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May 17, 2022

Before the Bell: What every Canadian investor needs to know today


Wall Street futures moved higher early Tuesday as markets weigh results from big U.S. retailers. Major European markets were positive in morning trading. TSX futures gained as crude prices edged higher.

In the early premarket period, Dow and S&P futures were each up by more than 1 per cent while Nasdaq futures advanced more than 2 per cent. On Monday, U.S. stocks put in a mixed session with the Nasdaq losing 1.2 per cent and the S&P 500 falling 0.39 per cent. The Dow edged up 0.08 per cent. Canada’s S&P/TSX Composite Index outperformed, advancing 0.53 per cent on a rally in energy shares.

“Markets remain in fight or flight mode while rolling the dice on recession odds,” Stephen Innes, managing partner with SPI Asset Management, said.

“Still, traders seem to be in the mood to stay bearish until proven otherwise.”

Early Tuesday, investors got results from Home Depot and Walmart as U.S. earnings season continues to wind down.

Home Depot hiked its full-year sales forecast on demand for home improvement tools and building materials. The retailer now expects comparable sales to increase about 3 per cent in fiscal 2022, compared to its previous forecast of a slight positive growth. Analysts were expecting a 1.4-per-cent increase, according to IBES data from Refinitiv.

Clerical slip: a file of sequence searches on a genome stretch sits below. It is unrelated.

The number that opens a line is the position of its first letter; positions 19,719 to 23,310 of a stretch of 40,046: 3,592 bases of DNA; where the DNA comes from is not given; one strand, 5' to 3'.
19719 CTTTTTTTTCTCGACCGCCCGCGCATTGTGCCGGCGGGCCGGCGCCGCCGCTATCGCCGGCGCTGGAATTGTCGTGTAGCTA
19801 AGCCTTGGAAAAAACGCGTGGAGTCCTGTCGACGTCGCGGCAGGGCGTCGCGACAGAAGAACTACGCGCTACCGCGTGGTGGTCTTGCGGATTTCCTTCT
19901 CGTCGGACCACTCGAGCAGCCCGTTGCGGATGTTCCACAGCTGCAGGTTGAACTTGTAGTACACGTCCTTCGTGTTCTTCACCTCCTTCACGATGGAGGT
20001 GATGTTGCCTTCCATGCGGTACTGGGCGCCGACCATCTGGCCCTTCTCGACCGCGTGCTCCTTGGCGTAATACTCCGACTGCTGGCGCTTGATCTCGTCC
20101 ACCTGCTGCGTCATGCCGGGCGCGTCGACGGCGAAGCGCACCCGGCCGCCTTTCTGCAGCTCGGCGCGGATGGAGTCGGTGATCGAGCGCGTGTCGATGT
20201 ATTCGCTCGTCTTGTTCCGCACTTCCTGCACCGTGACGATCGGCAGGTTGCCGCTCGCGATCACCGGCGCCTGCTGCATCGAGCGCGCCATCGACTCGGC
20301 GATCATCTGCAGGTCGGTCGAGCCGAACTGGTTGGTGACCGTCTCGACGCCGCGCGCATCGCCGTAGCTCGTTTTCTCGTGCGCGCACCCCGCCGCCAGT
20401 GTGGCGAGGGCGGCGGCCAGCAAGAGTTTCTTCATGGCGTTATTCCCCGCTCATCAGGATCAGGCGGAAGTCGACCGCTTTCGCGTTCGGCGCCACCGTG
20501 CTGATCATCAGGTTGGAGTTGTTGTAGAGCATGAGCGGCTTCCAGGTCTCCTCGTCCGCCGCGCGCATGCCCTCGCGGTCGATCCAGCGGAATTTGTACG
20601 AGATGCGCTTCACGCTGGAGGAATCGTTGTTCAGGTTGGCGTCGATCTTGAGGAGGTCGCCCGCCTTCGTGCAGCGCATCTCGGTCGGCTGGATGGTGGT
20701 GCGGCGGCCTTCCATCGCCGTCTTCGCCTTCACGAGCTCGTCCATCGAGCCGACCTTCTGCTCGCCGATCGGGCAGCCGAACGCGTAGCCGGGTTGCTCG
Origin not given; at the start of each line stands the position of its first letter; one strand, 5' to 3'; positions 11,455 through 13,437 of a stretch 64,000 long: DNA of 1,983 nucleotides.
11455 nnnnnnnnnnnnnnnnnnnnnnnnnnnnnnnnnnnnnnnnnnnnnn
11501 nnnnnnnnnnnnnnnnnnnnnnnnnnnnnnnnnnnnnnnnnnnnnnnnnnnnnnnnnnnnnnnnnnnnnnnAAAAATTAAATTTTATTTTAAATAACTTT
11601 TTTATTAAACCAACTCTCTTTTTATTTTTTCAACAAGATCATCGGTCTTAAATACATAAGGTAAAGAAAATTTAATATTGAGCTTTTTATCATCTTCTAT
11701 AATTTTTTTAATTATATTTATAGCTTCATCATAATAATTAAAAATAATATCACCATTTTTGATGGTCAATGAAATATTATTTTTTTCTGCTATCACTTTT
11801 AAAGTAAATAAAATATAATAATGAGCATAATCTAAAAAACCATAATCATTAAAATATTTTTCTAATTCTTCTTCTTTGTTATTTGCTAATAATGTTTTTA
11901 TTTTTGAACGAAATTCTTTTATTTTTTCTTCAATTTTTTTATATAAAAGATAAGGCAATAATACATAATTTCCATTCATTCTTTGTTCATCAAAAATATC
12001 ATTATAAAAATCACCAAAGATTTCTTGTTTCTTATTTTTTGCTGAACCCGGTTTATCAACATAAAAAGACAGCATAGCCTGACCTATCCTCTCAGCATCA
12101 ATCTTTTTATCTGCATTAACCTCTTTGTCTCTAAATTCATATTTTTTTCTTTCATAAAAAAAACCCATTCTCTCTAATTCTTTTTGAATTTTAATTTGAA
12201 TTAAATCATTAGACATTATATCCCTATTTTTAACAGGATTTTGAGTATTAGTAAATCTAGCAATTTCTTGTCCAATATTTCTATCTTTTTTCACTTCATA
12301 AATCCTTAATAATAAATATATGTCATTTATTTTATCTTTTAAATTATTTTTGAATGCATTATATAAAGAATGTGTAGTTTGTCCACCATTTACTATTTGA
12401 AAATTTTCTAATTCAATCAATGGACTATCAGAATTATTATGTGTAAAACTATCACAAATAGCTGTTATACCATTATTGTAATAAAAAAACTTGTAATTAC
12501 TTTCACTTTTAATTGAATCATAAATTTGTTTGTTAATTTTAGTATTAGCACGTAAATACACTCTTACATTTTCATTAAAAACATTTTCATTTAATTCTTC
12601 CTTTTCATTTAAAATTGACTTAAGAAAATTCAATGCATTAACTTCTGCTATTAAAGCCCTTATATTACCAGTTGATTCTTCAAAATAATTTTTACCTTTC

However, Walmart cut its full-year profit forecast. The company said it expects fiscal 2023 earnings per share to fall about 1 per cent, compared to its previous forecast of a mid-single digit increase.

Meanwhile, Elon Musk’s US$44-billion bid to buy Twitter Inc. remains in the spotlight with Mr. Musk saying the deal can’t move forward until the social media company shows proof that spam bots account for less than 5 per cent of its total users.

“My offer was based on Twitter’s SEC filings being accurate. Yesterday, Twitter’s CEO publicly refused to show proof of <5% (spam accounts). This deal cannot move forward until he does,” Musk said in a tweet.

On Monday, Mr. Musk suggested he could seek a cheaper price for the deal, telling a conference in Miami: “You can’t pay the same price for something that is much worse than they claimed.” Last week, Mr. Musk said the Twitter deal was on hold pending further user data from Twitter.

In this country, The Globe’s Alexandra Posadzki reports that Quebecor Inc. chief executive officer Pierre Karl Péladeau is crediting recent regulatory decisions with encouraging competition in the wireless sector, as Quebecor’s Videotron Ltd. subsidiary prepares to expand its mobile services beyond its home province of Quebec.

Overseas, the pan-European STOXX 600 rose 1.6 per cent in morning trading. Britain’s FTSE 100 gained 0.76 per cent. Germany’s DAX and France’s CAC 40 advanced 1.46 per cent and 1.37 per cent, respectively.

In Asia, Japan’s Nikkei finished 0.42-per-cent higher. Hong Kong’s Hang Seng jumped 3.27 per cent as Chinese tech shares surged.


4,071.50+66.75 (1.67%)


32,582.00+423.00 (1.32%)


1,234.30+11.40 (0.93%)




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Crude prices were up in early going helped by optimism over the potential for further easing of COVID-19 restrictions in China and continued efforts in the EU to gradually phaseout Russian crude.